As ownership of Colorado-Big Thompson water units shifts from agricultural interests to municipal control, farmers in the Longmont and Boulder areas are becoming dependent on the cities’ water rental programs.
And with more municipal control of the Colorado-Big Thompson system, the market has changed in focus from acquisitions to leasing programs for farmers.
Colorado-Big Thompson units can be bought, sold and transferred between water users anywhere within its manager Northern Water’s eight-county region without new uses having to be approved by a state water court, even when a deal involves users in different native stream basins. For that reason, the units have been attractive to those looking to buy in the water market — especially real estate developers needing to dedicate raw water to a municipality or water district to annex in new structures for utility service.
Farmers’ ownership stake shrinks
When the Colorado-Big Thompson Project made its first deliveries in 1957, more than 85 percent of its water was owned by agricultural users.
In 2018, though, municipal and industrial ownership of the 310,000 Colorado-Big Thompson water units rose to 70 percent, leaving just 30 percent owned by agricultural users.
But more than half of the system’s water continues to be delivered to farmers, according to Northern Water data.
That discrepancy reflects how much Colorado-Big Thompson water farmers are renting from cities such as Boulder and Longmont.
“Now that the municipal ownership is so high, and the fact that the water is marketable, it’s worth so much to developers, those two factors together cause a situation in which, as we look for agriculture use in the future, [Colorado-Big Thompson] water is increasingly less dependably rented,” Boulder County Agricultural Resources Supervisor Rob Alexander said.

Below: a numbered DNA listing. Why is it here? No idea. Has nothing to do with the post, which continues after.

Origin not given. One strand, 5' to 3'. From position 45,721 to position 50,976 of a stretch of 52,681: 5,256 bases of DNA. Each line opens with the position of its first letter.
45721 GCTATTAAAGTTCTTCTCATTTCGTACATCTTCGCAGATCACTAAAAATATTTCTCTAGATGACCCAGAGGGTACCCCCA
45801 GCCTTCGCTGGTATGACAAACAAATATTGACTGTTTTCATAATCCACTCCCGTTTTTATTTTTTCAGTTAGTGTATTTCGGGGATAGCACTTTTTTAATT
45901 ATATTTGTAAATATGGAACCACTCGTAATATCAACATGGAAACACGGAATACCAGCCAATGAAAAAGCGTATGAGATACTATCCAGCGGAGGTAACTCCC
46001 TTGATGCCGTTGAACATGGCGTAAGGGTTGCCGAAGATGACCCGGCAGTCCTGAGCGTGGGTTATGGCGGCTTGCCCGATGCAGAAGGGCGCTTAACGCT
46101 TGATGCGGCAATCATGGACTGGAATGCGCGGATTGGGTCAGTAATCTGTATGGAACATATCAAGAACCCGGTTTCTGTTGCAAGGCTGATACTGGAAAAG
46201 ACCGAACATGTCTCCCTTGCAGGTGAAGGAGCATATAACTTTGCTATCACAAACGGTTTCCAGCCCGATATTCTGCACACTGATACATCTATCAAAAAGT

In dry years, municipal users might have less water available to rent to agricultural users and prices are likely to be higher, he said.
“Nearly out of range”
Boulder last year leased out 7,690 acre-feet of water, including 6,950 acre-feet of Colorado-Big Thompson water, and has leased an average of 3,410 acre-feet per year since 2000; Longmont last year leased 612 acre-feet of Colorado-Big Thompson water, along with some city shares of supply ditches that deliver water from native sources such as the St. Vrain River and Left Hand Creek, figures provided by the cities show.
Longmont revenues generated by its water rental program over the last four years total nearly $3.9 million; Boulder, which charges less to lease its C-BT water, has generated $861,850.
“With commodity prices where they are today and the rental value of Colorado-Big Thompson, it’s going to be out of range very soon. It’s nearly out of range now,” Alexander said.
Northern Water in years wet enough to lease excess Colorado-Big Thompson water does so through a bidding system known as its regional pool, and how those bids shake out in the spring influences the overall rental market for water each year.
The minimum successful bid on an acre-foot of water in the spring 2010 regional pool was $22, but last year it was $132, Northern Water spokesman Brian Werner said, a six-fold increase over the decade.
No longer a “go-to” supply
Developers aiming to annex housing into municipalities or water districts that don’t accept cash in lieu of dedicating new raw water units might be forced to look into acquiring shares of ditch companies delivering water from streams native to a city’s or district’s service area.
“We have 10 percent of that ag [Colorado-Big Thompson] supply yet to be transferred” to municipal or industrial control, Werner said, predicting about 20 percent of the system will likely stay under agricultural ownership for the foreseeable future.